The Passover Lamb was to be:
- A male in its first year of life. It could be taken from the sheep (lamb) or the goats (kid).
- Enough to feed a family. If the family was small, they were to gather with a neighbor, so as not to waste any.
- Whole, "without blemish" — with no sickness or physical deformity.
We can’t help but think of the Lord Jesus, the Lamb of God’s choosing, of whom the Apostle Peter wrote (1 Peter 1:18-19): " . . . you were not redeemed with corruptible things, like silver or gold, from your aimless conduct received by tradition from your fathers, but with the precious blood of Christ, as of a lamb without blemish and without spot.
The Lamb (or kid) was to be kept for four days, until the 14th. The LORD didn’t tell them why they were to wait, but surely while it lived the lamb was a visible reminder of the promise of God and of the cost of their deliverance!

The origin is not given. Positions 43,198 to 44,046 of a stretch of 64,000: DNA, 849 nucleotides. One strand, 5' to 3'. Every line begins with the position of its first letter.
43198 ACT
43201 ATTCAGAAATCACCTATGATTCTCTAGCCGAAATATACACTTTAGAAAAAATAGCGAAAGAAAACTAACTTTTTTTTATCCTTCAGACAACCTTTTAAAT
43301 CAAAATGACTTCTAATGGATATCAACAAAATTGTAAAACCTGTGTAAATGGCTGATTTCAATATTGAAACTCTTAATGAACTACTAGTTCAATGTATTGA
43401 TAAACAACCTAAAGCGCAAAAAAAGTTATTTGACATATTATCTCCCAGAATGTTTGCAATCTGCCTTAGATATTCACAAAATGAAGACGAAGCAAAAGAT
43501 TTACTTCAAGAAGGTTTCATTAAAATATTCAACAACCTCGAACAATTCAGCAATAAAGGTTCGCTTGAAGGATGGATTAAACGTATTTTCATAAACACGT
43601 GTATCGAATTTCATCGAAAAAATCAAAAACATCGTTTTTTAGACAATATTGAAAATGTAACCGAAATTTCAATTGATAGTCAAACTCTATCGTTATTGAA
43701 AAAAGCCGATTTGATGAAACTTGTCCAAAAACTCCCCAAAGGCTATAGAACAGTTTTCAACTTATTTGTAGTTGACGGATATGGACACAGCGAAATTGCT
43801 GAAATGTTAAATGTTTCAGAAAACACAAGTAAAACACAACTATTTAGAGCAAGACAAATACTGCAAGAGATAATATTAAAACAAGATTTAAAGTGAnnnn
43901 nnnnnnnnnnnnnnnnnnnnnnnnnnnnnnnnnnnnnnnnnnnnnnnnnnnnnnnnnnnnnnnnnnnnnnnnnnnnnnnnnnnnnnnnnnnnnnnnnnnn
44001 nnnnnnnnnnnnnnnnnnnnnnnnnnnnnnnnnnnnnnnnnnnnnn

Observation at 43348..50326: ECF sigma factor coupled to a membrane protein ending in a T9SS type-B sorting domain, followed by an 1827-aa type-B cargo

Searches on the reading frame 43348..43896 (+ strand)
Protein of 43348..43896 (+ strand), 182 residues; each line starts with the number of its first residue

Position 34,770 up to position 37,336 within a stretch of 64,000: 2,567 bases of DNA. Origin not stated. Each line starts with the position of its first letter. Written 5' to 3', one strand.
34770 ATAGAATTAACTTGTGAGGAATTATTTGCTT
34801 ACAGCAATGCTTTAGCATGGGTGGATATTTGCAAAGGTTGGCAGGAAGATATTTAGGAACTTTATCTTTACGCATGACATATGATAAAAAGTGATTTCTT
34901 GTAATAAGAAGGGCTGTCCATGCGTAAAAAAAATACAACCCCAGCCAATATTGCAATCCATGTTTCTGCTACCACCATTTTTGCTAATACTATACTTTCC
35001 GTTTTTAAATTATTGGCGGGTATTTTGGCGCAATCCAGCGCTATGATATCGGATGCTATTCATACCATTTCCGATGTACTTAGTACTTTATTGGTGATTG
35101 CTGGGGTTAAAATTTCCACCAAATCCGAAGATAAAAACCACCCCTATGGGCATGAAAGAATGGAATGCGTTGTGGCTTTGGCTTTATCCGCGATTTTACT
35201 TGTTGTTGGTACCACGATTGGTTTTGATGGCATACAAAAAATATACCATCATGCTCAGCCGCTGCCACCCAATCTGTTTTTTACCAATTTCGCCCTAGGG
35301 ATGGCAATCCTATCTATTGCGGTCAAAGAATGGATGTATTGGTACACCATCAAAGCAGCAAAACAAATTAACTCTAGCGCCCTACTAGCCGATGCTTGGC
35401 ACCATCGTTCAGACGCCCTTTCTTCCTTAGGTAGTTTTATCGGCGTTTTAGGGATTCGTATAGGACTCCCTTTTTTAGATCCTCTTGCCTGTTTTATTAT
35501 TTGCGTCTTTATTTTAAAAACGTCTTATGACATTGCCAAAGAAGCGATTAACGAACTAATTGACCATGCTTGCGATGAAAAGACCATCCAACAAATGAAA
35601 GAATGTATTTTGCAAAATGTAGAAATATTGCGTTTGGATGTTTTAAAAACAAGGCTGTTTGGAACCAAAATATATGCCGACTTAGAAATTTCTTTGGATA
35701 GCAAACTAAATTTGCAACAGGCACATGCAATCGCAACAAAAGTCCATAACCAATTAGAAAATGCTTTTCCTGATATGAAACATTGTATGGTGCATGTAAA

Then on the 14th Day of Nisan, between sundown and darkness, all of the lambs were to be slaughtered at twilight. This was done in their homes in Egypt, but when the temple of the LORD was built (Deuteronomy 16:5ff), it was done before the Lord’s altar.
Once more, we can’t help but think of what the Holy Spirit directed Paul to write (1 Corinthians 5:7): "Therefore purge out the old leaven, that you may be a new lump, since you truly are unleavened. For indeed Christ, our Passover, was sacrificed for us."
We have been delivered from death eternal by the blood of the Lamb! Praise God!